Particle effects are used to visually enhance games. You can use them to create explosions, blood splatter, trails, weather or any other effect.
Particle effects consists of a number of emitters and optional modifiers:
Select New… ▸ Particle FX from the context menu in the Assets browser. Name the new particle effect file. The editor will now open the file using the Scene Editor.
The Outline pane shows the default emitter. Select the emitter to bring up its properties in the Properties pane below.
To add a new emitter to the effect, right click the root of the Outline and select Add Emitter ▸ [type] from the context menu. Note that you can change the type of the emitter in the emitter properties.
To add a new modifier, right click the location of the modifier in the Outline (the effect root or a particular emitter) and select Add Modifier, then select the modifier type.
A modifier that sits on the effect root (not childed to an emitter) affects all particles in the effect.
A modifier that is added as a child to an emitter affects only that emitter.
When editing an emitter or modifier the result is immediately visible in the editor, even with the effect paused:
Emitter identifier (used when setting render constants for specific emitters).
Transform of the emitter relative the ParticleFX component.
Controls how the emitter plays:
Oncestops the emitter after reaching its duration.
Looprestarts the emitter after reaching its duration.
Controls how flipbook animations will be sized:
Autokeeps the size of each flipbook animation frame to the source image.
Manualsets the particle size according to the size property.
Which geometrical space the spawned particles will exist:
Worldmoves the particles independent of the emitter.
Emittermoves the particles relative to the emitter.
The number of seconds the emitter should emit particles.
The number of seconds the emitter should wait before emitting particles.
The number of seconds into the particle simulation the emitter should start, or in other words how long the emitter should pre-warm the effect for.
The image file (Tile source or Atlas) to use for texturing and animating the particles.
The animation from the Image file to use on the particles.
The material to use for shading the particles.
Available blend modes are
How many particles originating from this emitter that can exist at the same time.
The shape of the emitter
Circle emits particles from a random location inside a circle. The particles are directed outwards from the center. The circle diameter is defined by Emitter Size X.
2D Cone emits particles from a random location inside a flat cone (a triangle). The particles are directed out of the top of the cone. Emitter Size X defines the width of the top and Y defines the height.
Box emits particles from a random location inside a box. The particles are directed up along the box’ local Y-axis. Emitter Size X, Y and Z defines width, height and depth respectively. For a 2D rectangle, keep the Z size at zero.
Sphere emits particles from a random location inside a sphere. The particles are directed outwards from the center. The sphere diameter is defined by Emitter Size X.
Cone emits particles from a random location inside a 3D cone. The particles are directed out through the top disc of the cone. Emitter Size X defines the diameter of the top disc and Y defines the height of the cone.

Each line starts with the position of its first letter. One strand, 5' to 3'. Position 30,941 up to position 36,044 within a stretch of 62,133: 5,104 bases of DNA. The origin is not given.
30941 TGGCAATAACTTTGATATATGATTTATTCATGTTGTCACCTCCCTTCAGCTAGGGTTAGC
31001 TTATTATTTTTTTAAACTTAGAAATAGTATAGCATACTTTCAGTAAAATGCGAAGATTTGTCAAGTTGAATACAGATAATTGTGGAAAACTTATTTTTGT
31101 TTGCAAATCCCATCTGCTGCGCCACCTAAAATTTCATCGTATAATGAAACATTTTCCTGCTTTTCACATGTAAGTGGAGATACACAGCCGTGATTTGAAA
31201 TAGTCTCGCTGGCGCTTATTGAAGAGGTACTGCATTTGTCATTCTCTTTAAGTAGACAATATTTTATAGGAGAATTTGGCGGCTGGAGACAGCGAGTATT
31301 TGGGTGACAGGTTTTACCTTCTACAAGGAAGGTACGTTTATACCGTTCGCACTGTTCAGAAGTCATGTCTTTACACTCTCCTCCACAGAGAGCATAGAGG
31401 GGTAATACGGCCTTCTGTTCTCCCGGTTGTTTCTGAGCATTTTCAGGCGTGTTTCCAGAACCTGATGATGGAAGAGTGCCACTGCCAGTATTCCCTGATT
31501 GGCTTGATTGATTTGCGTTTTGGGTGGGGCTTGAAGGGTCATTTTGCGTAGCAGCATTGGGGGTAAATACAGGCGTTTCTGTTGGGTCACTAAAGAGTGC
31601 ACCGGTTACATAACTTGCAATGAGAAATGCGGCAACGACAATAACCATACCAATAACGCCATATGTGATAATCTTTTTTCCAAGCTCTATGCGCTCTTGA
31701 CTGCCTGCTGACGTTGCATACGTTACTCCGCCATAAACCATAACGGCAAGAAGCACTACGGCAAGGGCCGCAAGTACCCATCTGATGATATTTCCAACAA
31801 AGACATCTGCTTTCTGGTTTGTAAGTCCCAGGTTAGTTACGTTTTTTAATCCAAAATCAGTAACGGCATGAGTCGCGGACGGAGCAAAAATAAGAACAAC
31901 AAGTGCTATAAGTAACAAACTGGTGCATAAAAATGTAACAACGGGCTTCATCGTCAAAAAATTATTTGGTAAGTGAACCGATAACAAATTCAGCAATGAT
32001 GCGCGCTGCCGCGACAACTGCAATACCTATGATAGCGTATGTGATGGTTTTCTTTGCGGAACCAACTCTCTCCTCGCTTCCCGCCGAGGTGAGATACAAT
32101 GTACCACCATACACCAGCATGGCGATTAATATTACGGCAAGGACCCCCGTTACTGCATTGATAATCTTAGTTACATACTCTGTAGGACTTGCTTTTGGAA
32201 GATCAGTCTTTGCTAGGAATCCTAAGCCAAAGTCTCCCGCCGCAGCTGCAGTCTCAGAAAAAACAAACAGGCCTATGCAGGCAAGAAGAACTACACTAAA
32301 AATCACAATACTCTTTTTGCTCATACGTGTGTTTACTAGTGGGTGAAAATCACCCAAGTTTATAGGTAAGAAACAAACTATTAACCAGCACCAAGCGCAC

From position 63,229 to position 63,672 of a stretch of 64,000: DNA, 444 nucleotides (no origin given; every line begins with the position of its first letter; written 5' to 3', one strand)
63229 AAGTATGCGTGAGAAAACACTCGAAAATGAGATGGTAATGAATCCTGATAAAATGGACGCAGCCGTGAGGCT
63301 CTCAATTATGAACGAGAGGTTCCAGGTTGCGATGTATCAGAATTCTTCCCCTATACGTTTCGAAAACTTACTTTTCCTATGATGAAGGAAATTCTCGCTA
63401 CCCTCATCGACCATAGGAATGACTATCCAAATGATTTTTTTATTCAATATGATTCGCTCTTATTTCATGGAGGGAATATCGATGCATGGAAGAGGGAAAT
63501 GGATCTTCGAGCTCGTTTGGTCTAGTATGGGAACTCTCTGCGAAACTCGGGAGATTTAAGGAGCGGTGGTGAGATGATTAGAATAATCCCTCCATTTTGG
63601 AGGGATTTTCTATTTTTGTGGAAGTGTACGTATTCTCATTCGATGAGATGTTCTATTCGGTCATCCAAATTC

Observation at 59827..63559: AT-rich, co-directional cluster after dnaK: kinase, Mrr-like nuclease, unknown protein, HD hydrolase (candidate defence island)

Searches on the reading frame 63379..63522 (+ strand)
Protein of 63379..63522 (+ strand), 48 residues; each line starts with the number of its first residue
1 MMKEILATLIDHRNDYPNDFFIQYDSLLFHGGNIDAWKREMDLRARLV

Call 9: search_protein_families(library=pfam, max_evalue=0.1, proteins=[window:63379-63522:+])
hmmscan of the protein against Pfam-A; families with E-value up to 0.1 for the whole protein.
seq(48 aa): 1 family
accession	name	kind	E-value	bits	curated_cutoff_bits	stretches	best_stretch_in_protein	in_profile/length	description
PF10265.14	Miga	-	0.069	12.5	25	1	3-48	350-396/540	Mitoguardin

How the emitted particles are oriented:
Defaultsets the orientation to unit orientation
Initial Directionkeeps the initial orientation of the emitted particles.
Movement Directionadjusts the orientation of the particles according to their velocity.
A scale value of how much of the velocity of the emitter the particles should inherit. This value is only available when Space is set to
World. The velocity of the emitter is estimated every frame.
Check to scale any particle stretch in the direction of movement.
These properties have two fields: a value and a spread. The spread is a variation which is applied randomly for each spawned particle. E.g. if the value is 50 and the spread is 3, each spawned particle will get a value between 47 and 53 (50 +/- 3).
By checking the key button, the value of the property is controlled by a curve over the duration of the emitter. To reset a keyed property, uncheck the key button.
The Curve Editor (available among the tabs in the bottom view) is used to modify the curve. Keyed properties can’t be edited in the Properties view, only in the Curve Editor. Click and drag the points and tangents to modify the shape of the curve. Double-click on the curve to add control points. To remove a control point, double click on it.
To auto-zoom the Curve Editor to display all curves, press F.
The following properties can be keyed over the play time of the emitter:
Automaticand use a flipbook animation as image source, this property is ignored.
The following properties can be keyed over the life time of the particles:
There are four types of modifiers available that affect the velocity of particles:
Acceleration in a general direction.
Reduces the acceleration of particles proportional to the particle velocity.
Either attracts or repels particles towards/from a position.
Affects particles in a circular or spiraling direction around its position.
To start and stop a particle effect from a script:
-- start the effect component "particles" in the current game object particlefx.play("#particles") -- stop the effect component "particles" in the current game object particlefx.stop("#particles")
A particle effect will continue to emit particles even if the game object the particle effect component belonged to is deleted.
See the Particle FX reference documentation for more information.